• Scientists from Harvard University are proposing that the solar system once had two stars
  • Having two stars could explain Oort Cloud's formation and Planet Nine
  • If true, there could be other hidden planets like Planet Nine in the solar system

Scientists from Harvard University are proposing that the sun may have had a solar companion earlier in its life. If proven to be true, it could have possible implications for the origins of the mysterious Oort Cloud and the possible existence of Planet Nine.

Far beyond Pluto and the distant edges of the Kuiper Belt, there is a giant spherical "shell" that surrounds the solar system. Called the Oort Cloud, it is believed to be a thick bubble composed of icy objects that surround the solar system.

The leading idea for how the Oort Cloud came to be is that it formed from the debris left over from the formation of the solar system and its neighbors, with the gravity of the planets shoving the debris away from the sun and the gravity of the galaxy causing them to settle in the borders of the solar system. But exactly how it actually formed remains to be a mystery since models have had difficulties in explaining the proportion of objects in the Oort Cloud.

Oort Cloud
The location, and shape, of the Oort Cloud in relation to the solar system and the Kuiper Belt. NASA

In a new study, researchers propose a theory that could further explain the Oort Cloud and even Planet Nine: the sun once had a binary companion.

"Here, we consider a temporary binary companion to the Sun that could have existed only in the solar birth cluster, and explore the plausibility and implications of such a possibility for both the formation of the OOC and the capture of Planet Nine," the researchers wrote in their study published in The Astrophysical Journal Letters.

According to the researchers, if the sun did have a binary companion, which most sun-like stars are born with, then it could help explain the origin of the Oort Cloud.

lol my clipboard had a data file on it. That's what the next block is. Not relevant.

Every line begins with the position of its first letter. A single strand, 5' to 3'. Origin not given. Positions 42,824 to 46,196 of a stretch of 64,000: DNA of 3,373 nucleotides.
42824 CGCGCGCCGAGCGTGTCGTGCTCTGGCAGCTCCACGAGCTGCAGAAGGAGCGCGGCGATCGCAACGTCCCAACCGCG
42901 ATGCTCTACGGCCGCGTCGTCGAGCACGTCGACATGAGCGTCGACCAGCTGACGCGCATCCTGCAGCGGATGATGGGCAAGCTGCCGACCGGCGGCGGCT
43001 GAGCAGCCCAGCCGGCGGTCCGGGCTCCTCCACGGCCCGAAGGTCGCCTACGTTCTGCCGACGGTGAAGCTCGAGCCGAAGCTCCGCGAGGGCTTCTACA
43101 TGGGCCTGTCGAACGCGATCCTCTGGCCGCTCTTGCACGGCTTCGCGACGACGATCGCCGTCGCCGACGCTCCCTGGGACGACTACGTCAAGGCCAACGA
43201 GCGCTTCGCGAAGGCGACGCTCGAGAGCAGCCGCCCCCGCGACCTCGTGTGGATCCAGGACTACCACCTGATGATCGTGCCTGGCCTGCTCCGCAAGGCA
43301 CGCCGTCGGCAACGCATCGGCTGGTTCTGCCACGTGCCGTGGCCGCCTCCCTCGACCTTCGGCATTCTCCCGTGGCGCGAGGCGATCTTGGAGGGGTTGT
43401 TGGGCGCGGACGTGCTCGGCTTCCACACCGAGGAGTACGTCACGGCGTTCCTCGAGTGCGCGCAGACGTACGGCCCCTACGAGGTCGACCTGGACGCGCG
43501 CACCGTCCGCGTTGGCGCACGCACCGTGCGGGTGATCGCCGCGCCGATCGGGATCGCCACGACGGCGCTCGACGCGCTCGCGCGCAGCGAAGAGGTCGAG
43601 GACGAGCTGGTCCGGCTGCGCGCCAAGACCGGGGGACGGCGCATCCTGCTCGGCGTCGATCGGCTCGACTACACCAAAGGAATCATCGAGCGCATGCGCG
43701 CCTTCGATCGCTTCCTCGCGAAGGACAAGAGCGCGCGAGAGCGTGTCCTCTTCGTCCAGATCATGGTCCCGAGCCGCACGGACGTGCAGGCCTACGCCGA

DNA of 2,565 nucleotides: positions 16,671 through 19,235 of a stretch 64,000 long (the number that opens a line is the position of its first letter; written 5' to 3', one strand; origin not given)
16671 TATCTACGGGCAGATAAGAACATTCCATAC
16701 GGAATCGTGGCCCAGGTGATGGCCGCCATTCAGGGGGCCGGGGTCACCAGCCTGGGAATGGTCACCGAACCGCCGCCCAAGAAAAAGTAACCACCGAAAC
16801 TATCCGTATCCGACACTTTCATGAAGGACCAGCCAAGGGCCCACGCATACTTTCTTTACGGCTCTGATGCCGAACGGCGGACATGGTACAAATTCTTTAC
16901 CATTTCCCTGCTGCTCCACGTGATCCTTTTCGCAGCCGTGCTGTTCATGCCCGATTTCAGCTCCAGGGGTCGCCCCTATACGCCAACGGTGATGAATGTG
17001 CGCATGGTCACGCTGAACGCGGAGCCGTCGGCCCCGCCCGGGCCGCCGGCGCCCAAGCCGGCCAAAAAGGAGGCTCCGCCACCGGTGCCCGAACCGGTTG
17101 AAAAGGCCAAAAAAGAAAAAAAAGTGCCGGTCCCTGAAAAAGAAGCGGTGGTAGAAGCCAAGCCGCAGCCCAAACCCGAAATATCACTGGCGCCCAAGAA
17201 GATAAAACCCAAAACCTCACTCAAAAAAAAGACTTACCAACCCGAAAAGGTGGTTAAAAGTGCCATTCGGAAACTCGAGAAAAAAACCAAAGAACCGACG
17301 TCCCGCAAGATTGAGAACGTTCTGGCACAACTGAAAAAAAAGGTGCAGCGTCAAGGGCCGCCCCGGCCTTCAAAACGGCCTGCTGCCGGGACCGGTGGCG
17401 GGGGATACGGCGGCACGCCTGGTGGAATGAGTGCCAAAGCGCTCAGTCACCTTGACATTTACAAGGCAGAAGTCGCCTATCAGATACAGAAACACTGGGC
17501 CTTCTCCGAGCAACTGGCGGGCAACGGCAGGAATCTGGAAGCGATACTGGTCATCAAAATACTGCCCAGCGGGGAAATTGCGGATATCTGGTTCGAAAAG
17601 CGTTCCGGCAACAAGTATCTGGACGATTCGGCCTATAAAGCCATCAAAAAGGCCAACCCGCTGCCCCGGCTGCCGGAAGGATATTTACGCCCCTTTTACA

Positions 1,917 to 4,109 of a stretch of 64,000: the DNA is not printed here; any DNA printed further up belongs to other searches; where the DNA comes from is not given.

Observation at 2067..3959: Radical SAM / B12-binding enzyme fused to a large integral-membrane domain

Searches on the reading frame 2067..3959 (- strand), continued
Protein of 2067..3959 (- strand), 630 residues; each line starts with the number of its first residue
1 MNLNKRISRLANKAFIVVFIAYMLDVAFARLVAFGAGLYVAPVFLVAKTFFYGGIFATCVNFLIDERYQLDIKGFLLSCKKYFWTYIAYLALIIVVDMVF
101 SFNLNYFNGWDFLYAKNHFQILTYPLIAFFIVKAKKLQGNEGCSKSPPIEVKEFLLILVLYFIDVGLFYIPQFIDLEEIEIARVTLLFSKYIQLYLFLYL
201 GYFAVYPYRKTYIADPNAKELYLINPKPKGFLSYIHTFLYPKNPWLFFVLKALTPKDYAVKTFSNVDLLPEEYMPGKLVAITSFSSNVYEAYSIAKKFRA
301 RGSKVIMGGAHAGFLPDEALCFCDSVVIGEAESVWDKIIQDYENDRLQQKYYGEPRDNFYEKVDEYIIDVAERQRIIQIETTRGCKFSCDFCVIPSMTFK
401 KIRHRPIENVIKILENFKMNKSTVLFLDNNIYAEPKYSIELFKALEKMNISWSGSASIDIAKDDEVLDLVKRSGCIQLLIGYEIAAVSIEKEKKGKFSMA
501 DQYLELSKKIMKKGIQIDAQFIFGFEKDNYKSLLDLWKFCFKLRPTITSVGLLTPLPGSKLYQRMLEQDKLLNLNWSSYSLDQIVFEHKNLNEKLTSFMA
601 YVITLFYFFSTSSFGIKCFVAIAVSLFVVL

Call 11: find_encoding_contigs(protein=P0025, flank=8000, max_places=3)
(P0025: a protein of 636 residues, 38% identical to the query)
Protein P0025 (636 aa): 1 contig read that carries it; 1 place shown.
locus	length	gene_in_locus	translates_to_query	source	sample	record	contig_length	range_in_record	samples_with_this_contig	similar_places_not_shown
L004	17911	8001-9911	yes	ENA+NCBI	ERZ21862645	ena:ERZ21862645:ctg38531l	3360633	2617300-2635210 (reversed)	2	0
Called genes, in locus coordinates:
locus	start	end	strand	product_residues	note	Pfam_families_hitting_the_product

"Binary systems are far more efficient at capturing objects than are single stars," study co-author Dr. Avi Loeb of Harvard University said in a news release from the university's Center for Astrophysics. "If the Oort cloud formed as observed, it would imply that the Sun did in fact have a companion of similar mass that was lost before the Sun left its birth cluster."

Further, the binary model also suggests that the hypothesized Planet Nine could have been captured by the binary instead of formed within the solar system. The current belief is that Planet Nine could have been formed in the inner solar system but eventually got pushed away into the outer solar system.

If Planet Nine does exist and is proven to have been captured, then it's possible that there could be other Planet Nine-like objects in the solar system and, the binary system will be more probable than the long-held single-star model.

The major question now is where the companion star went. According to the researchers, it's possible that it was pulled away by the gravitational forces of other passing stars in the birth cluster.

"Before the loss of the binary, however, the solar system already would have captured its outer envelope of objects, namely the Oort cloud and the Planet Nine population," study co-author Amir Siraj, also from Harvard University, said in the news release. "The Sun's long-lost companion could now be anywhere in the Milky Way."

An illustrated model shows our solar system and its planets. NASA/JPL